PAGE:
Sunday, August 21, 2011

Alluring Aprons

Dear friends

I'm thinking of taking a break from blogging for a while; I'm not sure for how long - a day, a week, a month or more? Neither do I want to put anything (de)finite around this intention. This past year has been a series of. . . how shall I put this. . . paradoxical, vivid and can-all-this-really-be-happening? experiences. Time has stretched into peculiar shapes calling for daily spontaneity and moment-by-moment responses. I've not been able to write any of it out here.  For all its surreality and heartache, Life has also been miraculous, heart-opening, instructive, fortifying, faith-building and so much more. I appreciate the image of the willow tree standing deeply-anchored with its roots in water while the rest of its body dips and flexes, responsive to any and all elements and weather. Seems we are being given one opportunity after another to practice our moves, to refine our dance with ourselves, each other, life.

I'll be working longish hours in the studio these coming few months, absorbed in a rather different and quietly thrilling project; one that's been incubating for some years and that seems to be gently insisting now is the time. . . I'll document the process, of course, but am reluctant to disclose the finished series until brows have been mopped and crinkles smoothed out (both of which could take a while!). Meantime, I'm looking forward to visiting you and your blogs and anticipate finding my voice again in conversation with you on your sites. 

Thank you for your company out here. I value you all heaps. 

Till soon then. . . Salani kahle; stay well. 

Return - Charcoal & pastel on paper - CB

Wednesday, August 17, 2011

Tuesday, August 16, 2011

Tuesday Poem - BUTTON SHOP

Via Cappellari, Rome

There is no front door; the way in is through
a gash in the old man's chest. Behind his ribcage
centuries-old buttons regulate the beating
of his heart. His chambers are bordered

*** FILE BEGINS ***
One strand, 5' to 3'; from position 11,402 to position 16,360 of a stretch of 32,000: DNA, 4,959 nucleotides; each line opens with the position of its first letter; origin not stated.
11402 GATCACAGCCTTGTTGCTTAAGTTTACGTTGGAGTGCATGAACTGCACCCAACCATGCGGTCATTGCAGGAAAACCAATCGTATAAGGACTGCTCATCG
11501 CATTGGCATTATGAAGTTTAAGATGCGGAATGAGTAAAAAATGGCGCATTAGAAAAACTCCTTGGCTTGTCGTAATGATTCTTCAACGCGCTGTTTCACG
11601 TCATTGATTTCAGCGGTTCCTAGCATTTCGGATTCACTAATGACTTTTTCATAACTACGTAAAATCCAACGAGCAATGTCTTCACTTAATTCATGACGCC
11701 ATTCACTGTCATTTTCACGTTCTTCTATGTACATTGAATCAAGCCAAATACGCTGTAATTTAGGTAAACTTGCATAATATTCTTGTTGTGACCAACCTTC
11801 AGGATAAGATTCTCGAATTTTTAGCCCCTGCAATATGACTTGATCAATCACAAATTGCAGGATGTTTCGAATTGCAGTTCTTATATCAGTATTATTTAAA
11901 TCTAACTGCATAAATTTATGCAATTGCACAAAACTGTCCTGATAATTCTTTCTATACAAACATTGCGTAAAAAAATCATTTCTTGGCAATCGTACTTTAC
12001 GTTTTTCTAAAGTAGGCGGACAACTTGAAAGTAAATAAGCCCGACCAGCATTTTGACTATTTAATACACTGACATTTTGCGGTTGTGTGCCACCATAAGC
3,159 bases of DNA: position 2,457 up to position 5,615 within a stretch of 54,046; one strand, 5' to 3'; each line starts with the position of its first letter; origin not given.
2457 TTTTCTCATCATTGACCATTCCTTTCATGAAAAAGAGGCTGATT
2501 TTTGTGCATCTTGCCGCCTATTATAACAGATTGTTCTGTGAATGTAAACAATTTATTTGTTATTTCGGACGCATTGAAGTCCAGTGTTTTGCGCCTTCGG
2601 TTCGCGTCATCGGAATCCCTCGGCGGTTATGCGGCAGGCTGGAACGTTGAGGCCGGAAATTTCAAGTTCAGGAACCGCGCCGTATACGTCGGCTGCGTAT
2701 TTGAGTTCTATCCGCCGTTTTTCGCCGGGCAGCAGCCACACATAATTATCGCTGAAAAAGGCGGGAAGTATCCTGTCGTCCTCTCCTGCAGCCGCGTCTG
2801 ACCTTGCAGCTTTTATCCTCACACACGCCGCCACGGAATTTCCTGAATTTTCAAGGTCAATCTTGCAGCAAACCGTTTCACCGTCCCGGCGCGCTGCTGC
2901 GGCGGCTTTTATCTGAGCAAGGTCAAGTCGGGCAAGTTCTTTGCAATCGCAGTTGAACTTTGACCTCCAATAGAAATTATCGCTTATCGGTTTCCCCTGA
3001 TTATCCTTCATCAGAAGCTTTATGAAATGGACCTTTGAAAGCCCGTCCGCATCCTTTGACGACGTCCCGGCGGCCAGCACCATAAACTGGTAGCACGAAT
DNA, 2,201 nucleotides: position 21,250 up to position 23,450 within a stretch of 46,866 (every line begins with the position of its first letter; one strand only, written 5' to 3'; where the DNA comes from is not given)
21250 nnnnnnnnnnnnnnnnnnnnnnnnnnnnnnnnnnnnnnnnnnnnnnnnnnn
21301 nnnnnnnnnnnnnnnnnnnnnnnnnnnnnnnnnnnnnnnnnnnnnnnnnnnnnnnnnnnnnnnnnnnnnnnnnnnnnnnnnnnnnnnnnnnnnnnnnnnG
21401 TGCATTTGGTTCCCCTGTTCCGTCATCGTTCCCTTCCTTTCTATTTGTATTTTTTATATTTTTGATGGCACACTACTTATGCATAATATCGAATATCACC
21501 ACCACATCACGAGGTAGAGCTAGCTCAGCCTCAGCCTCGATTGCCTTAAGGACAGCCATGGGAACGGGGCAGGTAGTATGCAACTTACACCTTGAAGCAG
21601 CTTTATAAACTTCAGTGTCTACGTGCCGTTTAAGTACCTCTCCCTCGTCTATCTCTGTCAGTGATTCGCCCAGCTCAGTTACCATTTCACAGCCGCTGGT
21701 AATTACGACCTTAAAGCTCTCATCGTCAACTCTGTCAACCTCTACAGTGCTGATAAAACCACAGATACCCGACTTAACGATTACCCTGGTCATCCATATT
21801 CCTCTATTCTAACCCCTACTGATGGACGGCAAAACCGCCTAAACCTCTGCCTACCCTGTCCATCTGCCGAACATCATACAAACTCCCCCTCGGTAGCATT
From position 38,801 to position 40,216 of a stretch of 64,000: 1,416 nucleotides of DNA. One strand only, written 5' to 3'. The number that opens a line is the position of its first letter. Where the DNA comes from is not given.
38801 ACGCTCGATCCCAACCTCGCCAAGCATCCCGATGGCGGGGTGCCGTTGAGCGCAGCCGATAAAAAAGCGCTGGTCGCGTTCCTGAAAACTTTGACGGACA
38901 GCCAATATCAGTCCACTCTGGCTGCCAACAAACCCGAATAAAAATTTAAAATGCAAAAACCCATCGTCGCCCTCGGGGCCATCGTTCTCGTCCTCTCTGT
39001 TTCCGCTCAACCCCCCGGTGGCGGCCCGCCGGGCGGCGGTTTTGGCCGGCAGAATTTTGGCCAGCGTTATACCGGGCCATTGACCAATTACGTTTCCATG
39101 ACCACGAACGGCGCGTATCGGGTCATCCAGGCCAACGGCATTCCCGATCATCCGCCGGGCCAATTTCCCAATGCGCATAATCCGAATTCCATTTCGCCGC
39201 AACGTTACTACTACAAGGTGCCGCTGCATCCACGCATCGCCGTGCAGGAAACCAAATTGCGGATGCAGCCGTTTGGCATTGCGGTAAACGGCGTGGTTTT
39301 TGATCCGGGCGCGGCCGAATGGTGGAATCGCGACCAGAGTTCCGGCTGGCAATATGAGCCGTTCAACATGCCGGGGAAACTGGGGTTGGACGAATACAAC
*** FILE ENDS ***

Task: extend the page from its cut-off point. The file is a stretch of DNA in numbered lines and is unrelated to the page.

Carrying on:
by pleated velvet, the arch of his aorta embellished
with medallions carved in ivory and horn.

His ventricles are red-ruched satin, stitched
by hand, reinforced with the bleached baleens
of whales. You have only to press your ears
to the walls of his chest to overhear murmurs
of treason, bear witness to acts of love
and betrayal in the eighteenth-century court

of Versailles. His floating rib transmits
the sound of insects colliding with candle light,
street lamps and crystal chandeliers. Stand close
to detect the whirr of industry - in his blood vessels
the heat and light of theatre sets
and behind-the-scenes machinery.

He is centuries old. His superior vena cava echoes
with the metal of wartime trenches
empty cartridges, abandoned ammunition belts
and lost belt buckles: there, too, the crack
and split of a sailing ship crushed
in the fist of a storm.

There is no front door;
the way in is through the gash
in the old man's chest. His body
is an apology of dull grey scaffolding
but his heart? His heart remains
a patient, all-weather place.

CB 2007

For more Tuesday Poems, please click on the quill. This week's editor is Alicia Ponder with the poem Shetland Ponies, Haast Beach by fellow TP poet, Tim Jones

Today's Button Shop is a re-post. This poem was originally published in 2007 in my first collection, Open Book - Poetry & Images. In my last post, I mentioned I'd be away from home for a few days - first for an exhibition opening and then for a retreat on magnificent Banks Peninsula. Our small country has been brought to a virtual standstill after days of (for us) heavy snowfalls. Much of both islands is under a blanket of white - very beautiful, if somewhat disruptive! I was lucky enough to make it over the hills and back to Christchurch before the AA closed the roads. And now that I'm here, I'm fortunate to be able to stay with dear friends in their warm home. We are off into the snow now (going to the gallery space ; )). . . I'll post a few pics of the temple and Christchurch's white environs later today. . . Meantime, this is where I/we were this time last year. . .